When No. 1-rated senior Harrison Barnes committed to North Carolina on Nov. 13, the obvious question was how Reggie Bullock would react.
Bullock, the Kinston High senior who committed to the Tar Heels in January 2008, is a 6-foot-7 wing. Barnes is a 6-6 wing from Ames, Iowa.
But there is room for two wings on the court at the same time. And Bullock said he has welcomed Barnes to North Carolina even though they're in the same class and play the same position.
Barnes' commitment did surprise Bullock, who had assumed Barnes would choose Duke. But shortly after Barnes announced his decision, he spoke with Bullock and North Carolina's other signee, point guard Kendall Marshall, by conference call.
"All of us are like brothers," Bullock said after a game last week in the GlaxoSmithKline Holiday Invitational. "We'll be ready to put on a show when we get there."
Bullock's reaction is typical of the team-first attitude he has displayed throughout his time at Kinston. He became a highly recruited player because he has an uncommonly sweet perimeter shooting stroke for his size, but he's so much more than a shooter.
He looks to pass first, then waits for open 3-point opportunities when the ball comes back to him. In the Glaxo, he grabbed 13 rebounds to go along with his 30 points against Garner. He was named the most outstanding player in his bracket as Kinston fell to Harlem (N.Y.) Rice in the final.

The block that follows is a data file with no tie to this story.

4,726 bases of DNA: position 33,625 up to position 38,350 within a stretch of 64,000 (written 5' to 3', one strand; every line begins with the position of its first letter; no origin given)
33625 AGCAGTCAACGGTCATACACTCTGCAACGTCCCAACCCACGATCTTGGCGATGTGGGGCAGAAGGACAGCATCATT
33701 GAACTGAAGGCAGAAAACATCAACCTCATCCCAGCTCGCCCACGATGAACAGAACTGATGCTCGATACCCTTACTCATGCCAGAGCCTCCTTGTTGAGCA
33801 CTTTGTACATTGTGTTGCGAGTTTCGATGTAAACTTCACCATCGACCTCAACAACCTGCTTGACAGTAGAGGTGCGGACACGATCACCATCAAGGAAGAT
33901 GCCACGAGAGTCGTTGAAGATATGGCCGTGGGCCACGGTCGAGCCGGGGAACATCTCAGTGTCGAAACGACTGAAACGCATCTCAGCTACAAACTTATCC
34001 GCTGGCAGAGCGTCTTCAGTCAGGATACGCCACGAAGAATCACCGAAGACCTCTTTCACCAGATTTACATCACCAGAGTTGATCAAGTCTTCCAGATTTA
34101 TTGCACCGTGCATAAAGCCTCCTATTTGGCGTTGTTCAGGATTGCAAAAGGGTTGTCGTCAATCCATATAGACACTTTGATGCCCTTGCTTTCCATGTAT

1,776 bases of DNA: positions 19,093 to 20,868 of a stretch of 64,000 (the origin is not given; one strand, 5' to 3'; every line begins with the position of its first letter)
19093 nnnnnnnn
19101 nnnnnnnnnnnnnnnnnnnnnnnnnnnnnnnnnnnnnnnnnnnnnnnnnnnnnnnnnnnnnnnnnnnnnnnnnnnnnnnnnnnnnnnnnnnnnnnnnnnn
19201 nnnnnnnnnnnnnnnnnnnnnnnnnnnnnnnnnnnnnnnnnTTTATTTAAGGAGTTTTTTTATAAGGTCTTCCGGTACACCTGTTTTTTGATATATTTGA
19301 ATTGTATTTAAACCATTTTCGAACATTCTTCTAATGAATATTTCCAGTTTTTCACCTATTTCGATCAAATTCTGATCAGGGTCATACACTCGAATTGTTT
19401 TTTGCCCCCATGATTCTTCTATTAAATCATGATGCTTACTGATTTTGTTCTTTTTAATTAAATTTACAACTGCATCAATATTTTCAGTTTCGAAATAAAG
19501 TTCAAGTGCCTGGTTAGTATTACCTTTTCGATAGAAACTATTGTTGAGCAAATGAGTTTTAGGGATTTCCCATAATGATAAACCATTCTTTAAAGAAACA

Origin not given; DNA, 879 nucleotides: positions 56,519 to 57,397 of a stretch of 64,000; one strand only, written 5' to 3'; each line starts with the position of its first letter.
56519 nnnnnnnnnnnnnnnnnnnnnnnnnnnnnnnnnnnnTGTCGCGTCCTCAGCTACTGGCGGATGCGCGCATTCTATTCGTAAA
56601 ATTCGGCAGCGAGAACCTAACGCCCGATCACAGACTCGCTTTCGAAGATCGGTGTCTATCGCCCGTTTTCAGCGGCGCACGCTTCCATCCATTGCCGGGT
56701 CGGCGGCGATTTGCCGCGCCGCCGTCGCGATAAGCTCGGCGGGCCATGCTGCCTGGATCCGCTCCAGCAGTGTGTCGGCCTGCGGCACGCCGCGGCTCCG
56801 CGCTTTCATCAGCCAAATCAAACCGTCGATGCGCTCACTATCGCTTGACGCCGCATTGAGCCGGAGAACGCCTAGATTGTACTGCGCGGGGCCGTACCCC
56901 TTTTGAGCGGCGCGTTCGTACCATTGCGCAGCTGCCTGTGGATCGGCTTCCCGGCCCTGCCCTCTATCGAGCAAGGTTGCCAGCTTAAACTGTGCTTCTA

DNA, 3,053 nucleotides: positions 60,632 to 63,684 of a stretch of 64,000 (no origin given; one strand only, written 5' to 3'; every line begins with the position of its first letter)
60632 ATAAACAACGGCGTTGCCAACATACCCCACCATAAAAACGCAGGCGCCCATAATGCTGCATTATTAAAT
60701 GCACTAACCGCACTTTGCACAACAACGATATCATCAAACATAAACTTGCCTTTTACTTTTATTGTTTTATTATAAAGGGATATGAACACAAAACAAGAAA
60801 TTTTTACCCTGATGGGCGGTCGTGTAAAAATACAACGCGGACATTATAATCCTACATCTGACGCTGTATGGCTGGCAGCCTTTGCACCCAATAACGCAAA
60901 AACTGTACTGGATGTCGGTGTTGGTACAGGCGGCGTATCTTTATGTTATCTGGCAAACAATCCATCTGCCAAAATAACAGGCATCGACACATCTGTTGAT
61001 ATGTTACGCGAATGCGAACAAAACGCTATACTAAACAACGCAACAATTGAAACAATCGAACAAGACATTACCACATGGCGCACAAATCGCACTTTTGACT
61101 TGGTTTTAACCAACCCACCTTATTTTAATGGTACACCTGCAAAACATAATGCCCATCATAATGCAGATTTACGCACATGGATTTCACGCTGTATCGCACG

"He's not a player that's selfish," said Garner's Donald Johnson, who guarded him at Glaxo. "It's hard playing against a player that has such a high basketball IQ."
Kinston coach Wells Gulledge said it's not unusual for Bullock to ask after the game how many rebounds he grabbed or how many shots he blocked. But he's not concerned with scoring.
"I've never had him ask me for the scorebook after the game [to check his point total]," Gulledge said.
Bullock has helped make Kinston a state Class 3-A power, with a state championship when he was a sophomore in 2008. His recruiting ranking might have been lowered some because he committed early and doesn't constantly look for his shot. He's rated the 11th-best player in the nation by scout.com
But Bullock said North Carolina coach Roy Williams told him not to be concerned with his ranking.
"Coach Williams basically told me that I impressed the person that I needed to impress," Bullock said. "That was Coach Williams. He offered me a scholarship, and I knew that's where I wanted to go."
And having another, more highly rated, player going to North Carolina in the same class at the same position apparently isn't a problem for Bullock. Barnes and Bullock even possess some of the same character traits in terms of work ethic and responsibility.
That can be a plus for both of them and not a negative.
"Harrison, he's a great player," Bullock said. "He works tremendously hard. He's one of the hardest workers I know. At 6:30 workouts at NBA camp, he was there every morning, working out in the gym or whatever. He's a good player, I love his personality. I love Kendall's personality. We're all like brothers, looking forward to getting to North Carolina."